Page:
Excitement is building in Washington in anticipation of Tuesday's inauguration of Barack Obama as the 44th president of the United States. An estimated one- to two million people are expected to witness Mr. Obama take the oath of office as the nation's first African-American president.

Hundreds of thousands of visitors are descending on Washington, hoping to witness a bit of history on Tuesday.

"It is a monumental historical event. There was no question of being here. It was just how we were going to get here and when," said one woman.

"We really wanted to come here and be a part of this because this is so exciting, and just being here is a real experience," said a young man, who is with a group of middle-school students from Iowa.

On the eve of his inauguration, President-elect Obama visited wounded soldiers at Walter Reed Medical Center in Washington.

Mr. Obama and Vice President-elect Joe Biden also paid tribute to the late civil rights leader, Dr. Martin Luther King, Junior. Monday is a national holiday in honor of the Reverend King's birthday. The incoming president and vice president joined volunteers working on a community renovation project during what is described as a day of national service.

All around Washington, final preparations are underway for Tuesday's inauguration.

Washington D.C. Mayor Adrian Fenty told NBC television that officials are ready to handle the huge crowds expected to come into the city to watch Mr. Obama take the oath of office and give his eagerly awaited Inaugural Address.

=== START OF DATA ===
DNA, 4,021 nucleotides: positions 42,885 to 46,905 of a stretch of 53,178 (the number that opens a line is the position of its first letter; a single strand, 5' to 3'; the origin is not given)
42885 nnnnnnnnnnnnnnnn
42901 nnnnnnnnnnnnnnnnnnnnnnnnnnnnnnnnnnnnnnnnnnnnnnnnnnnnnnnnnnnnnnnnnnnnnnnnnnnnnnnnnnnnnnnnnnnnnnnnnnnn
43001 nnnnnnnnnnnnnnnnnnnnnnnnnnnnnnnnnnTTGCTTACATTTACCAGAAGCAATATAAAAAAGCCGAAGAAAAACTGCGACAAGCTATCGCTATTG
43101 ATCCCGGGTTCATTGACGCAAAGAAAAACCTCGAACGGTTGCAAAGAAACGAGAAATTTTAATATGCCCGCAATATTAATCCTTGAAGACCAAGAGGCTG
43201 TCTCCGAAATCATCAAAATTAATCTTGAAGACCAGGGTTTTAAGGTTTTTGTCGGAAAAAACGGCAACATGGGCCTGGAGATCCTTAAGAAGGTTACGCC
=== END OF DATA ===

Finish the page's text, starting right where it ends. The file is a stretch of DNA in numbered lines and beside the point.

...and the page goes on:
"It is going to be a fantastic day. The city welcomes everybody enthusiastically," he said.

Security is expected to be extremely tight.

Homeland Security Secretary Michael Chertoff told NBC authorities are mindful of the fact that Mr. Obama will make history as the nation's first African-American president.

"That will excite bad acts in a certain small percentage of the population who are bigoted, and so we want to be mindful that none of those people find their way into the area of proximity to the new president," said Chertoff.

Mr. Obama arrived in Washington on Saturday after a train trip from Philadelphia that paid historical tribute to President Abraham Lincoln's journey to his first inauguration in 1861.

On Sunday, well-known singers and actors paid tribute to Mr. Obama at the Lincoln Memorial in Washington.

The incoming president appeared to be aware that public expectations for his presidency are running high, given the economic and foreign policy challenges that await him.

"I will not pretend that meeting any one of these challenges will be easy. It will take more than a month, more than a year, and will likely take many," he said.

Later Monday, Mr. Obama will host separate dinners for Vice President-elect Biden, former Secretary of State Colin Powell and the man he defeated for the presidency, Senator John McCain of Arizona.

There will also be a free inaugural concert for young people to honor military families.

On Tuesday, Mr. Obama will go to the White House before the inaugural ceremony for coffee with President Bush, and the two men will then travel together to the Capitol building where Mr. Obama will take the oath of office and give his Inaugural Address.